WHITE (CLAY RUSSELL) VS. OWENS (YOLANDA)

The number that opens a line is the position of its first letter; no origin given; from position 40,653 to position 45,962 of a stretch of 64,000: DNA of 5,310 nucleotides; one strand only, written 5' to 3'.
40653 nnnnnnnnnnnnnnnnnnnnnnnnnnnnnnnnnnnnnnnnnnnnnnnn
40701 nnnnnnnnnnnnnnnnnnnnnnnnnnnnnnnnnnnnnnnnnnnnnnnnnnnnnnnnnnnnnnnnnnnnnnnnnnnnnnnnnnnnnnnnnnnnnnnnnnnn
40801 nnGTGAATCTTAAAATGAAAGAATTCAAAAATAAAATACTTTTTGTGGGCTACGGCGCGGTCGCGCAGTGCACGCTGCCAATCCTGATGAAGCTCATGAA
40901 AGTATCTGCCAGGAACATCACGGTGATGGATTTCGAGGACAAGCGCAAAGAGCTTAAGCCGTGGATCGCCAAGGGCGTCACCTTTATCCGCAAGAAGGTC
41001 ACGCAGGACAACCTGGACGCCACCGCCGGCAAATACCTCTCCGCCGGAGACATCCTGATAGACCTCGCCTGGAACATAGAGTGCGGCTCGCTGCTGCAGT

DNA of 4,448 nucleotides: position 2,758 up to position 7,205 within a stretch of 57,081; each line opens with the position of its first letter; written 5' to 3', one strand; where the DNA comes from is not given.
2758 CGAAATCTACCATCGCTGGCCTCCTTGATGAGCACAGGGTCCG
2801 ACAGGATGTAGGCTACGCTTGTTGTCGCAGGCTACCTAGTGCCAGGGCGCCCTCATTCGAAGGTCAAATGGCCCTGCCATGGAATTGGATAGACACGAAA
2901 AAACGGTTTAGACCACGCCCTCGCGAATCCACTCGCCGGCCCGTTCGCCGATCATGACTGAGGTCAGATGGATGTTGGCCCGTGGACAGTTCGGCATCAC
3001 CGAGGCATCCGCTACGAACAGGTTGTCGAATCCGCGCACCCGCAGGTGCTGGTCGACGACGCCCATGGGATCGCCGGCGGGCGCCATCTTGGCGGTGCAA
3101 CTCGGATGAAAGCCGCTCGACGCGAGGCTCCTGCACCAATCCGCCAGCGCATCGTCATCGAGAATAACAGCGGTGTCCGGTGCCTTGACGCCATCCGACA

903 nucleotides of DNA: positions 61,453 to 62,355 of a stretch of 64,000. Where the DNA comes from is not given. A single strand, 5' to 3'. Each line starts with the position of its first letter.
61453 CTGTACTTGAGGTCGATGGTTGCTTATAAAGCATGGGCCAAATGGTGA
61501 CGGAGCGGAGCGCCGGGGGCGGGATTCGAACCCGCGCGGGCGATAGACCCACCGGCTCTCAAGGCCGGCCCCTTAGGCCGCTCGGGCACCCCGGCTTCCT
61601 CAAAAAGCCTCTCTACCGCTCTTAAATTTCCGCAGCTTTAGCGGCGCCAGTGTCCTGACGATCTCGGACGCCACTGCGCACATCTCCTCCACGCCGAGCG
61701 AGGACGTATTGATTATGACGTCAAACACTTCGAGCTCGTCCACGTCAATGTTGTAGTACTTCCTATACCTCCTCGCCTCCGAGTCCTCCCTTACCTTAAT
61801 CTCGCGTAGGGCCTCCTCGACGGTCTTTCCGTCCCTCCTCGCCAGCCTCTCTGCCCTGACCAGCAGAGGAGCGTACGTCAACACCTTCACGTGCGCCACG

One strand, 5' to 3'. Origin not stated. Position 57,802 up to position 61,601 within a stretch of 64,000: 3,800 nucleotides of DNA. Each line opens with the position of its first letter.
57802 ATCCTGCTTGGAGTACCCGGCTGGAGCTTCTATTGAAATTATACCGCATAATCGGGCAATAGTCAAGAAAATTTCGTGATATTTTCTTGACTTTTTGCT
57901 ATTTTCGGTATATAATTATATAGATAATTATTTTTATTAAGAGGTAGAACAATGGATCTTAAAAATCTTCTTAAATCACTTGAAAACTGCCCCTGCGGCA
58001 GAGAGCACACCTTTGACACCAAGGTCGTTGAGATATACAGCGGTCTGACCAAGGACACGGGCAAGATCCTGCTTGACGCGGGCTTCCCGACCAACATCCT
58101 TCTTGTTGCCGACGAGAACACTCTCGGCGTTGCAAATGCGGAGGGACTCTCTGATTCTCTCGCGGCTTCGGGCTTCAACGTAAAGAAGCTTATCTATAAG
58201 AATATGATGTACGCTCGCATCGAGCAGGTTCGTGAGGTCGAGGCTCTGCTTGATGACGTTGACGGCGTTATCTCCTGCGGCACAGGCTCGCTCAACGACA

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RENDERED: SEPTEMBER 19, 2008; 10:00 A.M. NOT TO BE PUBLISHED Commonwealth of Kentucky Court of Appeals NO. 2007-CA-002594-ME CLAY RUSSELL WHITE APPELLANT APPEAL FROM CLAY CIRCUIT COURT HONORABLE GENE CLARK, JUDGE ACTION NO. 07-CI-00064 v. YOLANDA OWENS APPELLEE OPINION AFFIRMING ** ** ** ** ** BEFORE: FORMTEXT KELLER AND TAYLOR, JUDGES; GUIDUGLI, SENIOR JUDGE. TAYLOR, JUDGE: Clay Russell White brings this appeal from a December 3, 2007, order of the Clay Circuit Court denying his motion to eliminate child support. We affirm. Clay Russell White and Yolanda Owens are the biological parents of two minor children, Ryan and Lana. Pursuant to a November 29, 2007, decree of custody, the parties were granted joint custody of Ryan and Lana. Yolanda was designated as primary residential custodian, and Clay was granted visitation. Clay’s visitation schedule was as follows: (1) during the school year, Clay had the children “every weekend from Friday at 6 p.m. until school commences on Monday morning” except for the first full weekend of each month when the children remain with Yolanda; and (2) during the summer, Clay had the children the same times as during the school year except he returned the children at 6 p.m. on Sunday. Under the decree, Clay was also ordered to pay child support of $67.15 per week. Clay subsequently filed a motion to decrease or eliminate child support. Therein, Clay argued that his child support should be decreased because he had experienced a 15 percent reduction in income. Alternatively, Clay argued that his child support should be eliminated because he and Yolanda shared joint legal and physical custody of the children. By order entered December 3, 2007, the circuit court granted Clay’s motion to decrease child support and set support at $57.45 per week. The court denied Clay’s motion to eliminate child support. This appeal follows. Clay contends the circuit court erred by denying his motion to eliminate child support. He relies upon Plattner v. Plattner, 228 S.W.3d 577 (Ky.App. 2007) for his contention that child support should be eliminated. Specifically, Clay maintains that he and Yolanda share joint legal and physical custody of the children, enjoy “nearly equal physical custodial/parenting time,” -2- and “incur nearly equal expenses” while “earning nearly equal incomes.” For the reasons hereinafter stated, we disagree. Under KRS 403.211(2) and (3), a circuit court may deviate from the child support guidelines only if the court finds that application of the guidelines would be unjust or inappropriate. Plattner, 228 S.W.3d 577. And, it has been recognized that an “equal division of physical custody may constitute valid grounds for deviating from the guidelines” and awarding no child support. Id. at 579. Furthermore, it is well-settled that the establishment and modification of child support are within the sound discretion of the circuit court. Vanmeter v. Smith, 14 S.W.3d 569 (Ky.App. 2000). An abuse of discretion occurs only where the circuit court’s decision was “arbitrary, unreasonable, unfair, or unsupported by sound legal principles.” Com. v. English, 993 S.W.2d 941, 945 (Ky. 1999). Clay’s reliance upon Plattner is misplaced. The facts of Plattner are clearly distinguishable from the facts in the case sub judice. In Plattner, the parties were awarded joint custody of their two children and, more importantly, actually shared equal physical custody of the children: [T]he children reside with him each Monday and Tuesday and each alternating Friday, Saturday, and Sunday. The children spend each Wednesday and Thursday and each alternating Friday, Saturday, and Sunday with Levoir. Because he has a more flexible work schedule, Plattner attends medical appointments and stays at home with the children when either of them is ill. .... -3- The parties were awarded joint custody of the children, and neither of them was designated as the primary residential custodian. Because physical custody of the children is evenly divided between the parents, they bear an almost identical responsibility for the day-to-day expenses associated with their care. And since there is no significant disparity between the parties' annual income, the expenses necessary to provide a home for the children (even when they are not in residence) are also incurred by each party in equal proportion. Plattner, 228 S.W.3d at 579-580. Unlike the facts in Plattner, Clay and Yolanda do not truly share equal physical custody of their two children. Rather, Clay merely has physical custody of the children for approximately three weekends per month. During the school year, his custody time slightly increased each weekend until Monday morning. However, it is clear that Yolanda retains physical custody of the children for the majority of each month. Additionally, Yolanda was designated the primary residential custodian; where, as in Plattner, neither party was so designated. Considering the whole of the case, we cannot say that application of the child support guidelines would be unjust or inappropriate. As such, we conclude that the circuit court did not abuse its discretion by denying Clay’s motion to eliminate child support. For the foregoing reasons the order of the Clay Circuit Court is affirmed. ALL CONCUR. -4- BRIEF FOR APPELLANT: NO BRIEF FOR APPELLEE Clay Russell White, Pro Se Manchester, Kentucky -5-